Looking for an HTML parser

Hello, I’m looking for an HTML parser that can handle bad formed input
(unclosed tags).

There’s a pretty good HTML parser in RoR ActionPack but it’s doesn’t
handle bad formed documents

Thanks

Hey nuno,
Urm, okay, call me stupid Ishmael, but, why not merely subclass the
current htmlparser and then whenever you get a ‘bad tag’ do whatever you
want to do with it. I dare say that if someone passes me a badly formed
document, I -want- them to see an error, however whatever -you- decide
to do with it is upto (well) -you-. If you want to try and ‘fix’ certain
errors in a bad document, thats surely down to ‘you’

You may get lucky and someone may have already trod this path, but,

surely in the case of ‘bad data’ your not best placed to say whats
‘valid’ and whats not. surely thats something only the originating user
can do. Mean to say, you can deal with things like a missing ‘>’ fairly
simply, but what about character transposition ? inptu instead of input,
or character addition instead of …

I think the -saniest- thing a parser can do, is raise an error on

badly formed. Perhaps not the answer you want, and I look forward to
being proved ‘wrong’ but, well, polite shrug there’s my 2c ;p
Regards
Stef

nuno wrote:

Hello, I’m looking for an HTML parser that can handle bad formed input
(unclosed tags).

There’s a pretty good HTML parser in RoR ActionPack but it’s doesn’t
handle bad formed documents

Thanks

Try scrapi:

http://blog.labnotes.org/2006/07/11/scraping-with-style-scrapi-toolkit-for-ruby/

Also, you can use HTMLTidy to clean it up.

Personally, I use rubyful_soup but that’s because I had already
implemented it before finding out about scrapi.

Regards,

Michael

Hi,

nuno [email protected] writes:

Hello, I’m looking for an HTML parser that can handle bad formed input
(unclosed tags).

did you try this one?

http://mechanize.rubyforge.org/


\ / http://www.hashbang.de
/lad http://www.1-cat.de

“I dare say that if someone passes me a badly formed
document, I -want- them to see an error, however whatever -you- decide
to do with it is upto (well) -you-. If you want to try and ‘fix’ certain
errors in a bad document, thats surely down to ‘you’”

****Usually when you are scraping you don’t have control over the
content so you have to take what is given to you and do the best you can
do with it. I believe HTMLTidy will clean up malformed documents.

Regards,

Michael

nuno wrote:

Hello, I’m looking for an HTML parser that
can handle bad formed input (unclosed tags).

HTML Tidy might be what you’re looking for.

http://www.google.com/search?hl=en&sa=X&oi=spell&resnum=0&ct=result&cd=1&q=html+tidy&spell=1

hth,
Bill

Hello Michael,
Whereas I agree with you in regards to the whole ‘you cant control
someone elses webpage when they dont conform to the standard’, I do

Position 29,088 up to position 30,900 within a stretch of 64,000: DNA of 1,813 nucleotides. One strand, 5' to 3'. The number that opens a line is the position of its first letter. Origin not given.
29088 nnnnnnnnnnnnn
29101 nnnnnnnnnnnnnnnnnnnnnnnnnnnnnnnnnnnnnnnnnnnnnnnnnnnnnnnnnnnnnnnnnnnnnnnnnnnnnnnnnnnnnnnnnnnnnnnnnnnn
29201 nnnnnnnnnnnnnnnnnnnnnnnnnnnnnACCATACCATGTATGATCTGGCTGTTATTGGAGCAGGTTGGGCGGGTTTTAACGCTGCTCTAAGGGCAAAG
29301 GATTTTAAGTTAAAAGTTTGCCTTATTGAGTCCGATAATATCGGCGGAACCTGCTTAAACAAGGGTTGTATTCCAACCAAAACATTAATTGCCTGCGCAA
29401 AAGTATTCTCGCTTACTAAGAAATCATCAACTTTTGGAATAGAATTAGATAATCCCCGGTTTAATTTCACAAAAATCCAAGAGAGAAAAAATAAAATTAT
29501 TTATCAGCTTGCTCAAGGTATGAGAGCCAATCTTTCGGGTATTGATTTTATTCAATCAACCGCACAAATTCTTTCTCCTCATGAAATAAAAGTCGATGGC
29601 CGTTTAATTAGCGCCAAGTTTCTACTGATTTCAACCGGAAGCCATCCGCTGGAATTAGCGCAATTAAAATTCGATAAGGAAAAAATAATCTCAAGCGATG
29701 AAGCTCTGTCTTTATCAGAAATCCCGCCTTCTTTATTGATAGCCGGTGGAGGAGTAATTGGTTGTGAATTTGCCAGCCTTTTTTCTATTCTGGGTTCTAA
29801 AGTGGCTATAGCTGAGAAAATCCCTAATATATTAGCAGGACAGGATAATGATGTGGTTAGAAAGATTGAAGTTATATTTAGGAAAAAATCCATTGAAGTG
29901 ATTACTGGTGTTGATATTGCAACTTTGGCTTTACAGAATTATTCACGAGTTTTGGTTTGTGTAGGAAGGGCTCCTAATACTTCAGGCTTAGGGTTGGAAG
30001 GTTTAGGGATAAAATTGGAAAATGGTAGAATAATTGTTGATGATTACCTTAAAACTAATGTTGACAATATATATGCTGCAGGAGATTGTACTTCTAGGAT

think that if you scraping a webpage, you don’t really want to fling it
into an HTMLParser anyway. surely its much quicker to treat the html as
a ‘string’ and then regex out what you need ?

Of course, this is probably either my perl background,rampant

pragmatism or bad programming showing … but … whenever I have wanted
to check the ‘well formed-ness’ of a document, its almost usually been
‘uploaded’ to the system I am using. So, thats where I base my whole
‘fling an error on error’ practice from :wink: So, in essence, I guess it
depends what the user is using the HTMLParser ‘for’ :slight_smile:

Regards
Stef

nuno <[email protected]…> writes:

Hello, I’m looking for an HTML parser that can handle bad formed input
(unclosed tags).

There’s a pretty good HTML parser in RoR ActionPack but it’s doesn’t
handle bad formed documents

Thanks

Just a technical point: Unclosed tags are not badly formed in HTML,
they are
exactly the right way to do things in HTML. HTML is not supposed to be
an XML
based language, and self-closing tags is invalid.

That said, I agree with the person who said it’s better to just treat it
a one
long string and regex it.

Thanks for your answers ! scrapi seems to be all I need …

On Sep 1, 2006, at 12:39 PM, Gareth A. wrote:

exactly the right way to do things in HTML. HTML is not supposed
to be an XML
based language, and self-closing tags is invalid.

Consider:

  • a
  • b
  • c
  • d
    • e
    • f
    • g
    • h

      (BTW, the OP said ‘unclosed tags’ not ‘self-closing tags’ (by which I
      think you mean empty tags))

      More importantly, this illustrates an ambiguity that makes dealing
      with ill-formed html difficult, even with a regex. What was meant? a
      nested list or two separate lists? indentation suggests one thing,
      but a peak in a browser another. But surely the author looked at the
      page in the browser and saw that it was okay. Right, surely. But with
      a little CSS who knows what was seen.

      Tools like Tidy will turn that example into:

      • a
      • b
      • c
      • d
        • e
        • f
        • g
        • h

      which is probably how a browser would interpret it. Some of the other
      tools will do something similar when parsing it.

      Cheers,
      Bob


      Bob H. – blogs at <http://www.recursive.ca/
      hutch/>
      Recursive Design Inc. – http://www.recursive.ca/
      Raconteur – http://www.raconteur.info/
      xampl for Ruby – http://rubyforge.org/projects/xampl/

Google for Rubyful Soup - it’s a port (by the original author) of the
excellent Python parser “Beautiful Soup”, which is explicitly designed
to deal with messy, badly-formed, awkward HTML - ie, the real-world
examples of it.

Why the Lucky Stiff has a great parser, hpricot

If you need to follow links or fill out forms as well, the trunk
of mechanize can use hpricot as it’s parser. Deadly combo!

joshua